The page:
Christmas trees a father's living legacy

TONY Grasso gave his life to his family.

Mario Grasso and Deb Brincat are keeping their father's legacy alive at their Kemps Creek Christmas tree farm. Picture: Simon Bennett

Mario Grasso and Deb Brincat are keeping their father's legacy alive at their Kemps Creek Christmas tree farm. Picture: Simon Bennett

Tony Grasso.

Tony Grasso.

After retirement, the dedicated husband, father and grandfather put his blood, sweat and tears into building a legacy that would live on.

Almost eight years ago, he and his wife Alfina started their Christmas Tree Farm in Kemps Creek.

After seven years of laborious work, Mr Grasso saw only one harvest before he died.

For 11 weeks he battled with a very aggressive case of mesothelioma or asbestos cancer.

He died in May this year. His daughter, Deb Brincat, said her family was still recovering from the shock.

"We are a very close family," she said.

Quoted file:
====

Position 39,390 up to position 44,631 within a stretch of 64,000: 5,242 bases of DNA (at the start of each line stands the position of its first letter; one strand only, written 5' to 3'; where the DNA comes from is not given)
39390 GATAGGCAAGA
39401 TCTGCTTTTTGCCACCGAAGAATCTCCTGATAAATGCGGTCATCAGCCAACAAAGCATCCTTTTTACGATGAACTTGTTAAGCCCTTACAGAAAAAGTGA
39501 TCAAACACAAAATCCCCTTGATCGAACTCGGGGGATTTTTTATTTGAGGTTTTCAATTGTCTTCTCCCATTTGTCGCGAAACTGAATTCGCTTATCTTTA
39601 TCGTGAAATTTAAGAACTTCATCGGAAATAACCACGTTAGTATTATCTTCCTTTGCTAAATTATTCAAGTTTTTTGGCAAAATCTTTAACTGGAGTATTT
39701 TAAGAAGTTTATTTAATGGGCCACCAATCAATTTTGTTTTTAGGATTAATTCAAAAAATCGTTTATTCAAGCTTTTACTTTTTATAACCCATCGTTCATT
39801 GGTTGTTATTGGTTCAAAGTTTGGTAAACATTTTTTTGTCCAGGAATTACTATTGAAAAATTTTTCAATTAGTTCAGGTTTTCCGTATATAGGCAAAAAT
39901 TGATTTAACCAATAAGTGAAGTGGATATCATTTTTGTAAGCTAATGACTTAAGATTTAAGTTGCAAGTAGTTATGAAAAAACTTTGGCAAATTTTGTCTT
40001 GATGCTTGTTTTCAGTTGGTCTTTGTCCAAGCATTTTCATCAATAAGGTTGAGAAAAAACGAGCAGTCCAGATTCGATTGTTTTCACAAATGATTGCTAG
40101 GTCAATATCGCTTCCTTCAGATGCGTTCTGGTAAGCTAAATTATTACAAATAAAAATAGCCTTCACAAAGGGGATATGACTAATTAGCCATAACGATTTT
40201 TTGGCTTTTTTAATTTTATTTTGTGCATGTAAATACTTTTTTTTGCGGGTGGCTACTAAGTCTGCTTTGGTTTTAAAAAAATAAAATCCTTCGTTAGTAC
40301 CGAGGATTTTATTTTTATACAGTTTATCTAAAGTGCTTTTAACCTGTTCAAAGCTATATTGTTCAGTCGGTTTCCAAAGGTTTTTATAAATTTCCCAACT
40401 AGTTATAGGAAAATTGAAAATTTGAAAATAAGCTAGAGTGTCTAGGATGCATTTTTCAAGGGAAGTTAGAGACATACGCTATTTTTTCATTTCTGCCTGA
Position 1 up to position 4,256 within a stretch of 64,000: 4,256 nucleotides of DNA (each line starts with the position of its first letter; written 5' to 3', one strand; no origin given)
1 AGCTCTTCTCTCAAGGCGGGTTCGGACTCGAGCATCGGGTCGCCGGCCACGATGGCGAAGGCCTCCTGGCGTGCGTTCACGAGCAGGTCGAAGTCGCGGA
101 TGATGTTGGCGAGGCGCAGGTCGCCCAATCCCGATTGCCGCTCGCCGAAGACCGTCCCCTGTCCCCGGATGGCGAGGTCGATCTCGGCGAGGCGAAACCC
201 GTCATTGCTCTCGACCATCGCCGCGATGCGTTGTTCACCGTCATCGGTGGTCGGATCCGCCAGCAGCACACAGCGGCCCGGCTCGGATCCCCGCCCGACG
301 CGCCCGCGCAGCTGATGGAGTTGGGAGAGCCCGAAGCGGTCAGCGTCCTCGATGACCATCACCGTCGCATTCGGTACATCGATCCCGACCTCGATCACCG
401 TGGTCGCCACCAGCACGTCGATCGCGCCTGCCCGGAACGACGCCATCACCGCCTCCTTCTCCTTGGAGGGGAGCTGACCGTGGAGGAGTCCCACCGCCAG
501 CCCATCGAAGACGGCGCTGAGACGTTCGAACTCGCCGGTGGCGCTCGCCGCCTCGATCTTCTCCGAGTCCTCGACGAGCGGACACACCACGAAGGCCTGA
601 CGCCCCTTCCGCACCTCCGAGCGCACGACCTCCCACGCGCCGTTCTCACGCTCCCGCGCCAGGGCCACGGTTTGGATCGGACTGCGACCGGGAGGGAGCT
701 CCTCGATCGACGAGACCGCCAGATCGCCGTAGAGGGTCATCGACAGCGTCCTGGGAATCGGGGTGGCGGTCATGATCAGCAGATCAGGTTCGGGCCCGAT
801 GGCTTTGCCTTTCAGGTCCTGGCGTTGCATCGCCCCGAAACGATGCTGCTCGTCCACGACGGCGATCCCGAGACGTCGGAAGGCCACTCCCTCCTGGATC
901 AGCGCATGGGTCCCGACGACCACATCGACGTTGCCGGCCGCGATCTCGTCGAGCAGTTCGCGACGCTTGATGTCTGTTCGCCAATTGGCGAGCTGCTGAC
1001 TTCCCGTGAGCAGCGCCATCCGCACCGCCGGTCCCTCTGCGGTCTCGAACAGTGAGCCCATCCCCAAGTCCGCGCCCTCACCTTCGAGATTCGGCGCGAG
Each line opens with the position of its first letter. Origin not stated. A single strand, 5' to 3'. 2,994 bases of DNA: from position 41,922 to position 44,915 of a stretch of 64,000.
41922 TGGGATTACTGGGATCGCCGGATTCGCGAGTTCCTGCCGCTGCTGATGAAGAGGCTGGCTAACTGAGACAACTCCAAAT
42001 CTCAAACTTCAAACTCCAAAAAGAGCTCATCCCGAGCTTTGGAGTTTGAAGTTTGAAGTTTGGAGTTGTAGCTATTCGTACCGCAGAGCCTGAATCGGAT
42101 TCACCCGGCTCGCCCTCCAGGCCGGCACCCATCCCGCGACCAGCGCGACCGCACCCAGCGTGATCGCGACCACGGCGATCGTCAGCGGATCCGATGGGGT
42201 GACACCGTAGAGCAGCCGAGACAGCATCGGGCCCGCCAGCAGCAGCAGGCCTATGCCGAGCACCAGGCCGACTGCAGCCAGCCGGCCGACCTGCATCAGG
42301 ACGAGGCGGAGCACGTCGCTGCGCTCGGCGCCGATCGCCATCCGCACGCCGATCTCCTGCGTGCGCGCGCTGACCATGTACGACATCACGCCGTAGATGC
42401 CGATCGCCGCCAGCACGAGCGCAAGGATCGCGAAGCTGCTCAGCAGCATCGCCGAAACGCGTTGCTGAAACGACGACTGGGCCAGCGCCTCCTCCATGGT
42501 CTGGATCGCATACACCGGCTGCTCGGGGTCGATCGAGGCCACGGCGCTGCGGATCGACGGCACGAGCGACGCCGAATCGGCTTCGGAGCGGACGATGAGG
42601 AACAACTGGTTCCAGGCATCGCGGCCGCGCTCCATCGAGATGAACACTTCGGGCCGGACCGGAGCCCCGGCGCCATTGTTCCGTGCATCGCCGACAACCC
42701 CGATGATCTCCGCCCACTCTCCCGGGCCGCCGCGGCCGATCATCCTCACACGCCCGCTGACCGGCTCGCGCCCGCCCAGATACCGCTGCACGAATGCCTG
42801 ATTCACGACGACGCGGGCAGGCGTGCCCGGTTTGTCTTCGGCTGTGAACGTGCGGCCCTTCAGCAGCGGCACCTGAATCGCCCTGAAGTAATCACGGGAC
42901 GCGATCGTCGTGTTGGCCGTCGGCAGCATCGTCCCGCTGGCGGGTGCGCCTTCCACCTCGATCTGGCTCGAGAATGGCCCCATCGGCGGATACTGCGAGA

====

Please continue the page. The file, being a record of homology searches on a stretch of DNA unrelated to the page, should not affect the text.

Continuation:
"This condition would have been with him for many years, but he never showed any signs.

"My parents were soul mates and this farm was their baby. It was part of their daily ritual: they watered them, fed them, trimmed them.

"A lot of hard work went into it and it's so hard to keep it up, but it was his dying wish that we keep it going for the grandkids.

"He said the farm is theirs. It's their legacy."

Mr Grasso, who was only 67, was thought to have been exposed to asbestos early in his career during his time as an engineer on large ships.

Mrs Brincat said it was hard to see her dad suffer, even for a second.

"Mesothelioma is very painful; they say it's one of the worst cancers you can get," she said.

"As far as treatment, there is nothing you can do.

"He underwent two weeks of intense radiotherapy, but it burnt his oesophagus and the pain was excruciating.

"Then a few weeks later at the beginning of May, he took a bad turn.

"I'll never forget it. It was a Sunday night and he was in significant pain.

"We went to the hospital and he was just supposed to get his pain medication sorted, but they admitted him.

"He spent two weeks in hospital, and he died there."

Mrs Brincat said she didn't know why her father loved fresh Christmas trees, but he just did.

"I remember growing up we always had a real, fresh tree for every Christmas," she said.

"Sometimes Dad would get them so big that they didn't even fit in the house."

The Kemps Creek Christmas Tree Farm will harvest for the second time this year.

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